Sparks get the better of Wilson and Aces

LOS ANGELES, Calif. – The Los Angeles Sparks pulled off a thrilling 96-92 win over the two-time defending champion Las Vegas Aces after starting the game down 14-0. For Los Angeles, it was their best and most complete win of the season, and they have now won consecutive games for the first time this year.

“I have been in this league a decade now, and I have watched some less mentally strong teams have that kind of start and maybe say it is just not gonna be our night and go through some motions and pick it up on another day,” said head coach Curt Miller. “We refused to do that, and for them to respond when that second unit came in sparked us, and it regained some momentum and gave us the confidence that we could play and have success against Vegas.”

Rickea Jackson was clutch down the stretch, scoring seven points in the game’s last four minutes to hold off the Aces’ late push. She was 7-11 from the field for 16 points, tying her career high. Jackson was the number four overall pick in the draft this past offseason and is already showing signs that she can develop into a lethal offensive player in the WNBA.

“We went to Rickea late, who made a couple of big baskets, but it was an entire team effort,” said Miller.

The Aces have been battling through some adversity and are without two of their premier players, Jackie Young and Chelsea Gray. They have not had the start to the season they would have hoped for at 5-4, and some of the frustration boiled over in this game, which resulted in four technical fouls.

“Sometimes when you get those bright lights all the time, and you are winning it, kinda covers up and masks a lot of things, but when that adversity hits, that is when you can really tell who is bought in versus who is not,” said A’ja Wilson.

A’ja Wilson is a two-time league MVP and has established herself as the most dominant player in the league. Against the Sparks, she led her team in points (31), rebounds (8), assists (5), blocks (6), and steals (2).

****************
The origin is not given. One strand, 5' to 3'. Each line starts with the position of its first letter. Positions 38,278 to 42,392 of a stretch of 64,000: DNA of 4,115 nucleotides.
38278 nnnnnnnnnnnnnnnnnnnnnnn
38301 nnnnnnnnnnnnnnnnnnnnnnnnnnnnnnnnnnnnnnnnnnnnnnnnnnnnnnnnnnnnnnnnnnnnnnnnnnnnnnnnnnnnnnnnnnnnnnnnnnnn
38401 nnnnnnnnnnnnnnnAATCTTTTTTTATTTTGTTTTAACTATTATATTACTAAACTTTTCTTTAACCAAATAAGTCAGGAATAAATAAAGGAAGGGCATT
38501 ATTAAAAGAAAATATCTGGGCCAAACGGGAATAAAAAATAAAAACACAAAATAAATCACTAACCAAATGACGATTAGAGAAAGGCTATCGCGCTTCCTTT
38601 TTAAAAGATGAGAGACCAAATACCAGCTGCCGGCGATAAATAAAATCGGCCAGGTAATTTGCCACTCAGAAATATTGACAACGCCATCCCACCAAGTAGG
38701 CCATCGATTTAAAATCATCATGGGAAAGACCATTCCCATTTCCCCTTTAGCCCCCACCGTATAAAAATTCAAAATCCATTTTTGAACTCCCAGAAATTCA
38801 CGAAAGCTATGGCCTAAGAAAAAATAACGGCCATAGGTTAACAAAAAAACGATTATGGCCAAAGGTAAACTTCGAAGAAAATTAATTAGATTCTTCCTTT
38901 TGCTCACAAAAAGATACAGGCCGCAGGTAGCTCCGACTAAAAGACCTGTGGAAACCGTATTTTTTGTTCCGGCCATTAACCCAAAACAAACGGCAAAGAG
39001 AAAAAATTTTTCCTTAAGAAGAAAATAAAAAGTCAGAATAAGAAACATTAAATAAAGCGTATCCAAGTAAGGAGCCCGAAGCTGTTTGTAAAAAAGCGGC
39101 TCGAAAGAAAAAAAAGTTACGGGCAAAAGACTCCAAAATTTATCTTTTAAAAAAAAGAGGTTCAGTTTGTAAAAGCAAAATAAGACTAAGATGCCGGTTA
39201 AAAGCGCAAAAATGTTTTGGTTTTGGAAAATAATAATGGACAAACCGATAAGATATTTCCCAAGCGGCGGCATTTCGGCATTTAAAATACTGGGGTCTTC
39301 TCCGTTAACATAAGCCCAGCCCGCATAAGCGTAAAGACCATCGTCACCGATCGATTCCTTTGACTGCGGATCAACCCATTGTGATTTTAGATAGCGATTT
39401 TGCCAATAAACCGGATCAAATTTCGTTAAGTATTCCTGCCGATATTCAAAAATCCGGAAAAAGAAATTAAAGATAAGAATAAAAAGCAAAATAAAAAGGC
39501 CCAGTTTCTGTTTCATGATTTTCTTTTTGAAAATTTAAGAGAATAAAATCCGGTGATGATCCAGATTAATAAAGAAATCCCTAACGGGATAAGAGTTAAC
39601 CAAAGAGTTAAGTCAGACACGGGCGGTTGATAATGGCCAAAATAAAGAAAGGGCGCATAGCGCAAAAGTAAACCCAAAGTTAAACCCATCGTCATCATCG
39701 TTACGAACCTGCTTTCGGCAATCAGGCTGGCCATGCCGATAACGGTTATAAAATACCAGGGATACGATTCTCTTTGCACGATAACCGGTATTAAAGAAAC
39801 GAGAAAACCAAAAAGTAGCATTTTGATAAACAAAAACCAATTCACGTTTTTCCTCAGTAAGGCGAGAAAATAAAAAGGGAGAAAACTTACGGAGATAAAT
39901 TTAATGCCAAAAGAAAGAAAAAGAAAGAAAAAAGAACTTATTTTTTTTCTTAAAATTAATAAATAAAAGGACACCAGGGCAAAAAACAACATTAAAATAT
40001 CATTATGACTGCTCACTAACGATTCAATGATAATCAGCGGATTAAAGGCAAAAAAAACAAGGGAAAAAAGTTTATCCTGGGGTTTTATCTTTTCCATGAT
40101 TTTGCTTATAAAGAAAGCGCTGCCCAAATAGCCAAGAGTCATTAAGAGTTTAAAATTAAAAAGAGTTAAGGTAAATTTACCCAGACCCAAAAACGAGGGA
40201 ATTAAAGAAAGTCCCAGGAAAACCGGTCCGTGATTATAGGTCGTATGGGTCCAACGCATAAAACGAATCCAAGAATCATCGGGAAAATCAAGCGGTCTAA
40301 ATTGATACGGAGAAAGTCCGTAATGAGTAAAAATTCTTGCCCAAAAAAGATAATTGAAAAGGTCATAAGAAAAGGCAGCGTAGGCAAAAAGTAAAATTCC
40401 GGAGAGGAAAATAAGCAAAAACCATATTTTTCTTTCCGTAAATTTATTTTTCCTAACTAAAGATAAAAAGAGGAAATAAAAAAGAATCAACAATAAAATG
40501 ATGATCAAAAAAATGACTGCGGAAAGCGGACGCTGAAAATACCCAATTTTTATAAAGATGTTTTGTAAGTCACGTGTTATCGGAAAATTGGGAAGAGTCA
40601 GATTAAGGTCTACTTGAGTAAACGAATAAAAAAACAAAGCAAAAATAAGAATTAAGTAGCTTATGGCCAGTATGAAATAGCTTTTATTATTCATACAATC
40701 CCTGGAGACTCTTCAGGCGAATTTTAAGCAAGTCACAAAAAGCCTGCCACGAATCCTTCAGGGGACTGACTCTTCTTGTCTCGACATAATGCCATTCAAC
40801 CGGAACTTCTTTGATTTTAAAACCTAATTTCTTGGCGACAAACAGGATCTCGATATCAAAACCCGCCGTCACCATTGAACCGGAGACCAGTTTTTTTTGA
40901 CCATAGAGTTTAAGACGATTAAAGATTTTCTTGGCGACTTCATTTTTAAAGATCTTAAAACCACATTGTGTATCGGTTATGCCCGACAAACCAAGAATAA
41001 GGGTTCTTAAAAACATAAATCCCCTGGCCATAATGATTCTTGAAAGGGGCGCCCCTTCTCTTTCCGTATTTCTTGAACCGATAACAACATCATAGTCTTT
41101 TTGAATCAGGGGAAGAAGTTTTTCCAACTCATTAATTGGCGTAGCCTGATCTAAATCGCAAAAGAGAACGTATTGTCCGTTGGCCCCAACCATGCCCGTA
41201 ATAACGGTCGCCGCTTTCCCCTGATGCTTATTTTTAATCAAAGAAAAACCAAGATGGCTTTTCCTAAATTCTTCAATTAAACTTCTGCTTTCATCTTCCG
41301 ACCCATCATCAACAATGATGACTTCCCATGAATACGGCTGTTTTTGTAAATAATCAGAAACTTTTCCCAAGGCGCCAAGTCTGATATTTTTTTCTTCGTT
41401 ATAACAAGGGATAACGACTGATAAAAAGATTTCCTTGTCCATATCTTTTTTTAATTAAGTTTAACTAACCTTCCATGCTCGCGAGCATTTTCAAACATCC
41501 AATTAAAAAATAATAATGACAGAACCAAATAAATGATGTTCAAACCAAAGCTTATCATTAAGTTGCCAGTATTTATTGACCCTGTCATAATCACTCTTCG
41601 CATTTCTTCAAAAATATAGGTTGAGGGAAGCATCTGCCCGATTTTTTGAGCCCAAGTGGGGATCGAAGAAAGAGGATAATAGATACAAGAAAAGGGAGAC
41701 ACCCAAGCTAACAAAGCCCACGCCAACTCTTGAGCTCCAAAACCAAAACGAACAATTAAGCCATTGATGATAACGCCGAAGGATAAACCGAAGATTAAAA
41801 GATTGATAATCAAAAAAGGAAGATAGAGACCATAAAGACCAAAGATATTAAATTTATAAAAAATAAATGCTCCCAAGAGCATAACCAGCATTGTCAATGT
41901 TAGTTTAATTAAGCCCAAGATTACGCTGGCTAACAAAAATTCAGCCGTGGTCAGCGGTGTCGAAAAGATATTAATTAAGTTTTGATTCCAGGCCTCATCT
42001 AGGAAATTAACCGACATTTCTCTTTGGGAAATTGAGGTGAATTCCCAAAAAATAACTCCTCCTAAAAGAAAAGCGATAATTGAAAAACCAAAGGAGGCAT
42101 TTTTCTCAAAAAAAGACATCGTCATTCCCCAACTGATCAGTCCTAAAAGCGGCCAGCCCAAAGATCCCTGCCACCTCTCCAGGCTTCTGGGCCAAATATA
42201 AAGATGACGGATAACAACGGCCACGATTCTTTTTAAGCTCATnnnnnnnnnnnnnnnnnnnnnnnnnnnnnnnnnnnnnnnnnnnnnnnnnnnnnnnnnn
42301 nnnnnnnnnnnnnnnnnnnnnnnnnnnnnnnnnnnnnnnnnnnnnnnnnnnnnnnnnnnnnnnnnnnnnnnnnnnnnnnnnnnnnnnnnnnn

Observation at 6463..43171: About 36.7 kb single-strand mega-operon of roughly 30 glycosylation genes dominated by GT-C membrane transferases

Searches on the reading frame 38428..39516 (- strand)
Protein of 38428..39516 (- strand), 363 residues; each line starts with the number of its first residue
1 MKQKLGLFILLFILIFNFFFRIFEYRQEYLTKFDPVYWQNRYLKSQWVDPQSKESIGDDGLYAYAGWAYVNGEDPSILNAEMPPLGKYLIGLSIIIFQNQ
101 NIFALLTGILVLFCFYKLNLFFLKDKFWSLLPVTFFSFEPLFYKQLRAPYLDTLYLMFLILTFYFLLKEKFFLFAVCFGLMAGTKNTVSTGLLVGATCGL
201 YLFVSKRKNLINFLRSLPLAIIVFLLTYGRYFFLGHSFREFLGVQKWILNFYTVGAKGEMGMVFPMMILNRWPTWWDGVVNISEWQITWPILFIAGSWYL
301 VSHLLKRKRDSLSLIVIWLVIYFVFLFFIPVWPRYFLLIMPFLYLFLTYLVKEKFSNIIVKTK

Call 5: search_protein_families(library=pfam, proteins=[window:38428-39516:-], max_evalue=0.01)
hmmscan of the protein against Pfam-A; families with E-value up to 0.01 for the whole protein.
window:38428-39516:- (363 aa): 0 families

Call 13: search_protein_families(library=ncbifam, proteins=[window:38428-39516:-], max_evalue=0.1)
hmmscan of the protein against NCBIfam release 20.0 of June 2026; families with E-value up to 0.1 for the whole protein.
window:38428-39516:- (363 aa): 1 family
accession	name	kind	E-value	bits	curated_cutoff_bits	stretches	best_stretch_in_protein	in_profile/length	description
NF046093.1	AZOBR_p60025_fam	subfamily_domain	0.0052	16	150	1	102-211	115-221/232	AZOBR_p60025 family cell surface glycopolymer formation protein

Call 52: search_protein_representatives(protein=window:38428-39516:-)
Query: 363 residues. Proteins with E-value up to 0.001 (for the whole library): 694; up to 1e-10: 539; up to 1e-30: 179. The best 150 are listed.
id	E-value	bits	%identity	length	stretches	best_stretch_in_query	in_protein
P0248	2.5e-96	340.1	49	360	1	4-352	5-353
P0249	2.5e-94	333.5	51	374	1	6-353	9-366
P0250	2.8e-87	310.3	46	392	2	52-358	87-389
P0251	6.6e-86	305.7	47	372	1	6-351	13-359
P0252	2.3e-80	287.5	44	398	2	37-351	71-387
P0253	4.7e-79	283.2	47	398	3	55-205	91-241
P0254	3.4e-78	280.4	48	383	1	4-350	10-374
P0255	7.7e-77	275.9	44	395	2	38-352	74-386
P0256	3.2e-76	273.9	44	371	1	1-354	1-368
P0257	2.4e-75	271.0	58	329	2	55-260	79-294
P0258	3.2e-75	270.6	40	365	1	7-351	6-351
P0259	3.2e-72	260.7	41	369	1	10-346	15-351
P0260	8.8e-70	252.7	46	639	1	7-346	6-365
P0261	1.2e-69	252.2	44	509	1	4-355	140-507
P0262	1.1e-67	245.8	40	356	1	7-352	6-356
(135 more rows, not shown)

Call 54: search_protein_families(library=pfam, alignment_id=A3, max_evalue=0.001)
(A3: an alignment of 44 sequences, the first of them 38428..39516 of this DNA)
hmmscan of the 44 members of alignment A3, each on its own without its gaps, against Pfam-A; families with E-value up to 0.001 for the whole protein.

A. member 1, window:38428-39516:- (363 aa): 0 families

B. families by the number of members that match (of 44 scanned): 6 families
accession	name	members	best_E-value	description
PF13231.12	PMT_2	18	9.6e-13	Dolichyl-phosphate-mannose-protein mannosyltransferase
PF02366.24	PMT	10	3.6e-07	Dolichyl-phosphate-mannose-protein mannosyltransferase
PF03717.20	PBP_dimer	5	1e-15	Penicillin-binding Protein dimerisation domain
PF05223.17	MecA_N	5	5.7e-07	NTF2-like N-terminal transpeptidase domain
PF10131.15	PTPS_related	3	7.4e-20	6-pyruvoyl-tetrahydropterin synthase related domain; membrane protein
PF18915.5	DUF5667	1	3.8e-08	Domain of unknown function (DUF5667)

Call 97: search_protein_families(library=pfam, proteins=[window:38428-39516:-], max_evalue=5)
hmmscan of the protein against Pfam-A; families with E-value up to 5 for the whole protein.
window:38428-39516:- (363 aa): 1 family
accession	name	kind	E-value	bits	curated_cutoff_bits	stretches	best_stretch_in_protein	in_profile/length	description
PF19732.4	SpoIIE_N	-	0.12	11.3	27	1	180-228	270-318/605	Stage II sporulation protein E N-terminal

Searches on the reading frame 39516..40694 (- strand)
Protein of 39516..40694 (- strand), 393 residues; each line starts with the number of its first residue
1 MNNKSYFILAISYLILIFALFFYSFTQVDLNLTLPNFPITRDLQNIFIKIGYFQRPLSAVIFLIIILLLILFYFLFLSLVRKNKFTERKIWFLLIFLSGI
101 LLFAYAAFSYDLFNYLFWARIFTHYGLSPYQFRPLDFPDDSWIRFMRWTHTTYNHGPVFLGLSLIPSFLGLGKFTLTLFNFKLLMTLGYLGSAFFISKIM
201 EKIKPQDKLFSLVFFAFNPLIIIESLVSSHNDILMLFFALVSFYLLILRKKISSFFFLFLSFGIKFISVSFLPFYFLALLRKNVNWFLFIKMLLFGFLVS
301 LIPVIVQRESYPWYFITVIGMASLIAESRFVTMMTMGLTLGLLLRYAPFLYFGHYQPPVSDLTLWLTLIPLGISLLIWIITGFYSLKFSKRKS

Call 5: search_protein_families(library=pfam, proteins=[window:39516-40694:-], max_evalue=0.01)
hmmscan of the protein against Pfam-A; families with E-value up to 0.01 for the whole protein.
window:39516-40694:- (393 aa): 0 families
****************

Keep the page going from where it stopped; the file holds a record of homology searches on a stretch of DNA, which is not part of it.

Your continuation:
Wilson’s size and athleticism make her capable of doing anything her team needs on the court. She is not known as a three-point shooter but was 2-2 from beyond the arc. Her second three of the night cut the lead to two points with a minute and a half remaining on the clock.

“I don’t shoot many threes because it is hard to stop me from two, so I am not gonna let defenses off the hook settling for a three, but when the time is there, I gonna shoot it,” said Wilson.

She is also tough and incredibly efficient. She went 10-17 on Sunday and is shooting just over 50 percent on the year. Wilson was fouled and hit the ground really hard in the third quarter. She was down on the court for a minute, got up, stayed in the game, hit two free throws, and then forced a 24-second shot clock violation on the next Sparks possession.

“These games are the games that prep you for later on down the road,” said Wilson. “We are going to get everybody’s best shot every single night. For us, it is a playoff game because we are going to get everyone’s A-game.”

The outlook for the rest of the season is bright for these two teams.

The Aces roster makes up a third of the USA Olympic team, and they are currently without two of those four players. Once they return, Las Vegas has a great chance to become the second WNBA team to win three straight championships. The only other was the Houston Comets when they won the first four titles in league history.

The Sparks are a young team that only has room to improve as the season continues. Dearica Hamby is having a breakout season, putting herself in contention to be a first-time All-Star, and their two rookies, Rickea Jackson and Cameron Brink, have shown a lot of promise early on in their careers.

Top image caption: Cameron Brink (22) of the Los Angeles Sparks is surrounded by several Las Vegas Aces players in her team’s 96-92 upset win at Crypto.com on June 9, 2024. Photo credit: Carlos Jones/News4usonline

Discover more from

Subscribe now to keep reading and get access to the full archive.

Continue reading